I am often asked by clients what they can do to prepare for their photo shoot. While every tip might not apply to everybody, here are some general guidelines:
Hair – If you’re getting a hair cut for your shoot, do so about two weeks beforehand, just in case it goes wrong – you just never know. For men, a fresh cut a couple of days before the shoot is fine.
Hair accessories – If you’re shooting outdoors, be ready to put your hair up and make it look nice in case of a windy day. Bring bobby pins, hair clips, headbands or any other favorite accessories.
Glasses - If folks wouldn’t recognize you without glasses, you want to wear glasses in your shoot – however, the glare on glasses can detract from your eyes in photos. You can have your lenses removed from your frames for your shoot (don’t worry, it’s what Hollywood does to avoid glare in movies), ask your eye doctor to loan you a pair of similar frames, or you can also visit an inexpensive company online like Zenni Optical and buy a suitable pair of duplicate frames on the cheap.
Red eyes – Visine is your friend. Getting a good night sleep helps too.
Lips – You will probably wipe or lick your lips during your shoot, so bring fresh lip gloss or lipstick to do touch-up. Use lip balm for a few days in advance of your shoot to make your smoochers look their best.
Teeth – If you want to brighten your smile, start your treatments about two weeks before your shoot.
Breakouts – Start using African Black Bar Soap for a week in advance of your shoot to help reduce and limit pimples and blemishes. Equally important, don’t cake on a lot of make-up to try to hide blemishes – it’s almost always easier to Photoshop away pimples than to clean up overdone make-up. For fever blisters, avoid getting them in the first place, then use Abreva if one pops up anyway.
Make-up – A subtle application of make-up can really soften your skin and accent your facial features. But make sure you know what you’re doing, and make sure it matches your skin tone, or your face may look orange compared to the rest of your body.
Facial hair – Men, be freshly shaved with a new razor, shaving cream and a moisturizing after-shave lotion to avoid bumps and redness. Trim up your beard, sideburns, mustache or goatee, especially looking for wiry stray hairs. Ladies, even if you have some light facial hair (particularly around your lip or chin), indulge in a waxing in advance of your shoot – even barely-there light facial hair will be noticeable in your photos. Men and women both, pluck and clean up those eyebrows.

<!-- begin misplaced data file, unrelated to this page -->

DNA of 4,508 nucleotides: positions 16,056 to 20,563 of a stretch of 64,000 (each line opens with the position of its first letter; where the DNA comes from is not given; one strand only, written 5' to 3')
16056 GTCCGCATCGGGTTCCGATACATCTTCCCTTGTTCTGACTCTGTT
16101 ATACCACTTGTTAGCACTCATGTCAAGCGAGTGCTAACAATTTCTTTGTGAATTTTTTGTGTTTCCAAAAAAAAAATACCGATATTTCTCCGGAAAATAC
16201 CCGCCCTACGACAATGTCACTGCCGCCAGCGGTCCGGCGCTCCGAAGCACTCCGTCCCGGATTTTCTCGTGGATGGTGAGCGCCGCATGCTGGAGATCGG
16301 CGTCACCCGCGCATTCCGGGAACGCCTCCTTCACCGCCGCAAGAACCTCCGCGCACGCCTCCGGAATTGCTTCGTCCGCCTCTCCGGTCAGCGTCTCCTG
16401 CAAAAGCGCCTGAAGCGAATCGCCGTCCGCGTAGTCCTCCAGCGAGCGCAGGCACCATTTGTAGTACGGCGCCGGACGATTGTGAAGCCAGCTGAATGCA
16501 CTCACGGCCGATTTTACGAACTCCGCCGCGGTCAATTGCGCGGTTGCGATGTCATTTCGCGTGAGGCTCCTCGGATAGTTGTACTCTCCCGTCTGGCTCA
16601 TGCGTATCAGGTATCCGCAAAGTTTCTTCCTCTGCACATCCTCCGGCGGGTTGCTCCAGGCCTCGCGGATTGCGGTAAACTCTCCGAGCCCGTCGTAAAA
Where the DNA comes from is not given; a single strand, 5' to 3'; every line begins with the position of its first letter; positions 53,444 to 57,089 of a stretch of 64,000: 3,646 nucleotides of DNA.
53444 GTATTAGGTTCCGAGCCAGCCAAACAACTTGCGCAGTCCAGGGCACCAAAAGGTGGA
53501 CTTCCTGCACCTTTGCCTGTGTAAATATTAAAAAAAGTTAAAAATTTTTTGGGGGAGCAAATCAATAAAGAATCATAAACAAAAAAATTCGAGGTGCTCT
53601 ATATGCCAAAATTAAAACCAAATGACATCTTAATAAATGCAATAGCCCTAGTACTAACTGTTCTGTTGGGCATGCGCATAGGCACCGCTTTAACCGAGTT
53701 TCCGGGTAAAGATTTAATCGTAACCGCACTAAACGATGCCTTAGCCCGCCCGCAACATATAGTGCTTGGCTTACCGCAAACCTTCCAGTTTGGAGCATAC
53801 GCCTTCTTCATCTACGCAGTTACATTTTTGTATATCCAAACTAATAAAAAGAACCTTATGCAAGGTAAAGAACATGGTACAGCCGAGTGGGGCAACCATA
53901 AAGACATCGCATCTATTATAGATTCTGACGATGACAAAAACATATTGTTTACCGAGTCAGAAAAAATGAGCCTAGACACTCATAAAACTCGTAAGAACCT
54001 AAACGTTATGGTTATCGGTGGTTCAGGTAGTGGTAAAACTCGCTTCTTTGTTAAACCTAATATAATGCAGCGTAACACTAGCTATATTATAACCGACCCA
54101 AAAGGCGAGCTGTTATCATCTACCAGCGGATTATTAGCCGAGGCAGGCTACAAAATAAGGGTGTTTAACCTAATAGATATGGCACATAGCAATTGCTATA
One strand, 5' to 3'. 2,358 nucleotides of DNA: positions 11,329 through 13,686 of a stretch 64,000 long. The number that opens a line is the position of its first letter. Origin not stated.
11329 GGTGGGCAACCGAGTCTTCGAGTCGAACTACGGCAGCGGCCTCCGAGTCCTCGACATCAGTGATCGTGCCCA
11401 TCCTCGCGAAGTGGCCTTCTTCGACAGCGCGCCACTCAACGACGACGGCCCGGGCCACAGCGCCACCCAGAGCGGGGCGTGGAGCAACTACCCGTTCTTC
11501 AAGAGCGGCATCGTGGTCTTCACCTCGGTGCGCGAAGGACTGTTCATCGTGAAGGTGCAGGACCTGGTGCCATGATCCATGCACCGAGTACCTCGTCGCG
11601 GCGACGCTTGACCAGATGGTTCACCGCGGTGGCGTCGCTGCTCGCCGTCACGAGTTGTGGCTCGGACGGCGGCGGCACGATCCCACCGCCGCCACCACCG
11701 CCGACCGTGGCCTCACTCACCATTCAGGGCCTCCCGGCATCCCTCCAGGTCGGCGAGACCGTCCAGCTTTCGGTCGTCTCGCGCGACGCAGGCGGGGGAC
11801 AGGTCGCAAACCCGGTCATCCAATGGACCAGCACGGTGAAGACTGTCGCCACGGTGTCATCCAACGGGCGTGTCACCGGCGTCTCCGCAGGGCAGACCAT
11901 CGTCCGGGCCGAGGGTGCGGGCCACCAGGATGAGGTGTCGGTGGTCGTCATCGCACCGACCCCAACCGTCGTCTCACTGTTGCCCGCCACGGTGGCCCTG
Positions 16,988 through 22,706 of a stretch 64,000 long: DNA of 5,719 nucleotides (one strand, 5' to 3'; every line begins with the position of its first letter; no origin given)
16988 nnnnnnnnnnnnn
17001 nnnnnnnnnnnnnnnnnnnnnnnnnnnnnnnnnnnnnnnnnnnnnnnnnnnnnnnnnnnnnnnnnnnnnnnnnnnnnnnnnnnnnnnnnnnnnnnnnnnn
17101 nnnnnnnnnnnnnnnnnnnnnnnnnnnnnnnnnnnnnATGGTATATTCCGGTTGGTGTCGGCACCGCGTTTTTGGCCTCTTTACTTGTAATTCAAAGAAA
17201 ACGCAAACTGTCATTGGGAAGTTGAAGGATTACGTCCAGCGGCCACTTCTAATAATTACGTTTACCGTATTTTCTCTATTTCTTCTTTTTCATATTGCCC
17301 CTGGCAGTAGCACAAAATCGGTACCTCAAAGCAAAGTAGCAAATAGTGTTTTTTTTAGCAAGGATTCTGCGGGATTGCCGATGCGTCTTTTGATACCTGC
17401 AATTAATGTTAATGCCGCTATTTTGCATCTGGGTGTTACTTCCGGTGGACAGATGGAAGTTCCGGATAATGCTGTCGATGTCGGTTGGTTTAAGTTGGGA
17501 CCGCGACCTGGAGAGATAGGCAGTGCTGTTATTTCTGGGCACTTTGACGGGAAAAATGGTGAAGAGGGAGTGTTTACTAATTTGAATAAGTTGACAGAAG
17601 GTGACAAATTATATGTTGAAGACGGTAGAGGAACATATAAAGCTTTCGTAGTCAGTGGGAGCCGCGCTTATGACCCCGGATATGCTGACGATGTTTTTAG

Moisturizer – Dry skin can really detract from a great photo shoot. Start moisturizing nightly a week in advance of your shoot. When you get out of the shower, dry off until lightly damp, and slather on moisturizer. Focus on your arms, shoulders, neck, face, hands, anywhere you’ll be exposed to the camera. This includes your legs if you’re shooting in shorts or a skirt.
Nails – A fresh coat of nail polish will make a world of difference in your photo shoot. Pick a neutral color that won’t distract in your shoot or clash with your outfits. Freshen the morning of the shoot, then be careful not to scuff it while prepping. [I see this most often with high school senior girls, to whom half-gone nail polish seems to be a popular fad.] Your photo shoot is a great excuse for a fresh manicure, but if you can’t go to the salon, make sure your nails look tidy and clean, including the cuticles.
Bloating – Ladies, avoid high salt and high fat foods for two to three days in advance of your shoot. Being bloated will sap your confidence and comfort in front of the camera.